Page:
Industry Perspectives - Design & Development

  1. Bioresorbable Polymers: The Next Generation In Stent Technology

    Next-generation stent technology is and will be bio-absorbable or bioresorbable. To gain a richer understanding of the current trends, I sat down with Craig Thompson, MD, who is SVP/CMO of Boston Scientific’s Interventional Cardiology. Dr. Thompson also provided insight behind the SYNERGY Coronary Stent's development.

  2. Innovative vs. Intuitive: 5 Ways To Ensure Novelty Doesn’t Compromise Usability

    Innovation can often upset the apple cart, especially in cases where new and unfamiliar technologies are utilized to enable new functionality. This less-than-optimal user experience can hurt the product’s adoption and lead to high rates of abandonment. Here are five suggestions to ensure that new designs lead to safe, effective, and desirable outcomes.

  3. Boston Scientific’s Plan To Create Modular Pacing — A Chat With Dr. Ken Stein, SVP/CMO, Cardiac Rhythm Management

    Med Device Online recently interviewed Dr. Ken Stein, SVP and chief medical officer at Boston Scientific CRM. Dr. Stein discussed his company’s yet-to-be-named, leadless micro pacer, where the device stands in development, and how Boston Scientific plans to combine its new pacing technology with its subcutaneous implantable defibrillator (S-ICD) to create a flexible modular system.

  4. 3 Strategies For Expanding Global Access To Your Medical Device: A Radiotherapy Case Study

    Fourteen million people worldwide were diagnosed with cancer in 2012, and experts predict 22 million people will receive a cancer diagnosis in 2030. Here, we examine how the processes used to broaden access to radiotherapy can readily be adapted by other members of the medical device community to improve the treatment of cancer patients and to create additional market value.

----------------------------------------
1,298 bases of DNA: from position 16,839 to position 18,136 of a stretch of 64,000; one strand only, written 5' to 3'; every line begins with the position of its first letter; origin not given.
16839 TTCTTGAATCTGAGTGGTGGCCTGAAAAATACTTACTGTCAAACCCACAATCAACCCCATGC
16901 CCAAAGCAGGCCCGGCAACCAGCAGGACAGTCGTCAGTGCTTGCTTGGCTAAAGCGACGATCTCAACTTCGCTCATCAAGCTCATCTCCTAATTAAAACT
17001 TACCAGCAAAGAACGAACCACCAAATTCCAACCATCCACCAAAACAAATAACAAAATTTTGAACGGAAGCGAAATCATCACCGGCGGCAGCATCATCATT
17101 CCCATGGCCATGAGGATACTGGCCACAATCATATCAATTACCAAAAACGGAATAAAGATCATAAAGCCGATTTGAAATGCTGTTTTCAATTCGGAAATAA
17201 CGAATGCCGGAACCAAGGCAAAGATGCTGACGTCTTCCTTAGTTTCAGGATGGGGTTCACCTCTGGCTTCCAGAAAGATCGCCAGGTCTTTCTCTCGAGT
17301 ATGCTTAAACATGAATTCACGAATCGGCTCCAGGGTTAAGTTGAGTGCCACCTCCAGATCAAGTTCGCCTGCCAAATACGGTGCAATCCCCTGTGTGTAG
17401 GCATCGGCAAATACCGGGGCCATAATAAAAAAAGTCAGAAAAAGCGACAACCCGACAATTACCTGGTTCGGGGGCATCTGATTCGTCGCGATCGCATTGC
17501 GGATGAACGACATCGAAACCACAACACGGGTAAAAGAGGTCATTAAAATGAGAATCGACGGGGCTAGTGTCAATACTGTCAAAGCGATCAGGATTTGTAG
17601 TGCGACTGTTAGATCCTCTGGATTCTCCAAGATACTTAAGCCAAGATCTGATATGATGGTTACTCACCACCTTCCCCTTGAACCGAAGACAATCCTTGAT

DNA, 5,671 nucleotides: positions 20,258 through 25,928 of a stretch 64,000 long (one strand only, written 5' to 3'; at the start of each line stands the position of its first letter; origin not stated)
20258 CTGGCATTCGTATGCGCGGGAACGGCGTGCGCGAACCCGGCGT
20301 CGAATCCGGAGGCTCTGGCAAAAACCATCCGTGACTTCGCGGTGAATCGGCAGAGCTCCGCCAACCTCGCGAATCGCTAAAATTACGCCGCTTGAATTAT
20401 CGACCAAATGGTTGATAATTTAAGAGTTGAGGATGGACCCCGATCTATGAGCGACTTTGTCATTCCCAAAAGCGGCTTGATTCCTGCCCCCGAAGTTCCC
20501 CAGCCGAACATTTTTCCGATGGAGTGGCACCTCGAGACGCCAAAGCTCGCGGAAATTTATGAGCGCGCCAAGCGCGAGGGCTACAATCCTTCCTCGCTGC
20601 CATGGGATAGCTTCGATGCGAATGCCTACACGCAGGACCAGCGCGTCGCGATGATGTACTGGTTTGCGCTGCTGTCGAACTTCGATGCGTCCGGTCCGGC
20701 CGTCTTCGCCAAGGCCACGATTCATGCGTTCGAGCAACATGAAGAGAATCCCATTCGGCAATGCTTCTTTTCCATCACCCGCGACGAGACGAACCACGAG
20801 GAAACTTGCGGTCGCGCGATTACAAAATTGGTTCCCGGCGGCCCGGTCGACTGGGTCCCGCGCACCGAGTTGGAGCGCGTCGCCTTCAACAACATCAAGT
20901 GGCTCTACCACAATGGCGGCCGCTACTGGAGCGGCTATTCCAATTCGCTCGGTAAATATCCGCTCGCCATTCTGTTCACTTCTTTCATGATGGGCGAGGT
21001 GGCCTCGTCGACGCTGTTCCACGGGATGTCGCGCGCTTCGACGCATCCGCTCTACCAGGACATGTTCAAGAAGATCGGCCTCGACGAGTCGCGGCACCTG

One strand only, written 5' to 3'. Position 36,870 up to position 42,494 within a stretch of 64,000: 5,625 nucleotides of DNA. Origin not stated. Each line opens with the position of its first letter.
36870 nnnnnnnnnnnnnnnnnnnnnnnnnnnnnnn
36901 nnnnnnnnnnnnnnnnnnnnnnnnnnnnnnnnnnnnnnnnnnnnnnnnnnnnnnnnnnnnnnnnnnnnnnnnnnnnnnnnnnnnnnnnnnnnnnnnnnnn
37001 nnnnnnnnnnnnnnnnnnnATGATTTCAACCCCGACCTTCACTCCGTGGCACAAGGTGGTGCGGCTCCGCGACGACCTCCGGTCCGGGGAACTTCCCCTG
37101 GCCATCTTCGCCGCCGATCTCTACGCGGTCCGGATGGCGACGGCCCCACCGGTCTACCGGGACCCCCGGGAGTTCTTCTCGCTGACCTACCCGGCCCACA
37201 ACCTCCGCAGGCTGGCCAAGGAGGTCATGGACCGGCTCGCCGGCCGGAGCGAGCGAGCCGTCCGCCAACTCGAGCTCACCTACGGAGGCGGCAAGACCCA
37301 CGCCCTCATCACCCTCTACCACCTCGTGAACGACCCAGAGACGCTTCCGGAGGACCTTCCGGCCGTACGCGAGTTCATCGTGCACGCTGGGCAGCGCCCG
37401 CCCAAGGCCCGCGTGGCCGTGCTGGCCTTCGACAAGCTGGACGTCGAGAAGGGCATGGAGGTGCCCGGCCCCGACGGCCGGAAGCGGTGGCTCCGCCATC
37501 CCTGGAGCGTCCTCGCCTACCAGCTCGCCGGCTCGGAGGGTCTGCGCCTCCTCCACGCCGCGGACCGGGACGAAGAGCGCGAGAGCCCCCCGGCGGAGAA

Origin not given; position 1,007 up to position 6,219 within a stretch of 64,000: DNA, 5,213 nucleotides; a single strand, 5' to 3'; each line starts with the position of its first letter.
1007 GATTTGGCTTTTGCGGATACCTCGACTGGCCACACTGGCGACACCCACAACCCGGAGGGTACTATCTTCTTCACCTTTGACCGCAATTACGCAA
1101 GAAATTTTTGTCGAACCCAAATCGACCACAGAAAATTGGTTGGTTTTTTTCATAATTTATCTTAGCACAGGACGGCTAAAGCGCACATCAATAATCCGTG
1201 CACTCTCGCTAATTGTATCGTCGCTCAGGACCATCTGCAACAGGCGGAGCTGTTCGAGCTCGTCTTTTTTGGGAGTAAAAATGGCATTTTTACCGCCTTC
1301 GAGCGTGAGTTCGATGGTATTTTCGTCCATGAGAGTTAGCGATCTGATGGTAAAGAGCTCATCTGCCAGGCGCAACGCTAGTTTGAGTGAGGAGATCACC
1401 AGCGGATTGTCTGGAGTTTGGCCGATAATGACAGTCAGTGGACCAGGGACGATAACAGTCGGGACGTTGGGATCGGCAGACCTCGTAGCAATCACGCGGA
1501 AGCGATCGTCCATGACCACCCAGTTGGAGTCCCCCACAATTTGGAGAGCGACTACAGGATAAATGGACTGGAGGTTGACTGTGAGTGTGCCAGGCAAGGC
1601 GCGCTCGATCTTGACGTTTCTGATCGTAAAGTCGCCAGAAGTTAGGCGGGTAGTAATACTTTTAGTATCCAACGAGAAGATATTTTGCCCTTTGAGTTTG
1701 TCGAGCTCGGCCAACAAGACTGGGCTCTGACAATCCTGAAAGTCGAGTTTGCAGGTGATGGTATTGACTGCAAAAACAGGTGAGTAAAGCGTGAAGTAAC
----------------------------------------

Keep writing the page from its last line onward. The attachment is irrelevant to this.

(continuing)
5. Insiders’ Guide To Winning In the Drug Delivery Device Market — Part 5: The Internet of Things

    To learn more about how the IoT will impact medtech as a whole, and drug delivery in particular, I interviewed Stephen Wilcox, principal and founder of Design Science, Inc. We discussed his thoughts on trends in the drug delivery device market, how he sees the evolution of the IoT transforming healthcare technology, and what implications the technology holds for device developers.

  6. How To Win Support (Internal & External) For Your Medical Device

    At many med device companies, lots of new and potentially promising innovations may be on the table for funding consideration at any given time. This article explains how to make your early-stage business case based on consideration of what should maximize revenue, what is technically feasible, and what customers want to — and will — buy.

  7. Will Funding Woes Doom The Next Generation Of Medtech Innovators?

    With two full years of information now available since the Affordable Care Act’s passage, a disconcerting pattern has emerged affecting small companies and startups — the primary sources of new innovation, and the life blood of medtech. Will industry and market disruption created by the ACA lead to unintended, long-term restrictions for medtech innovation?

  8. Are Design Control Myths Holding Back Your Product Development?

    “Make sure you document all those design controls,” said maybe no boss ever. You’re trying to meet aggressive deadlines, getting a new prototype ready for testing, or preparing for your animal study. But design controls exist to help your efforts, not to hinder them. 

  9. Keeping It Simple: One Startup’s Plan To Upend The Epinephrine Delivery Market

    What does it take to overcome the challenges in a market with a dominant, entrenched leader? Med Device Online recently had a chance to discuss the topic with Chris Stepanian, CEO of medtech startup Windgap Medical. Stepanian shared his views on those issues and detailed his company’s plan to evolve auto injector device technology.

  10. 3 Key Healthcare Adoption Drivers: How They (Should) Shape Product Development

    Introducing a new product into a hospital or other healthcare system is an increasingly arduous task. Compelling, user-centered design alone doesn’t ensure a product’s successful introduction or adoption. Striking the right balance to ensure key priorities are met — across both the complex healthcare ecosystem and the larger audience of device stakeholders — could be the difference between market failure and commercial success.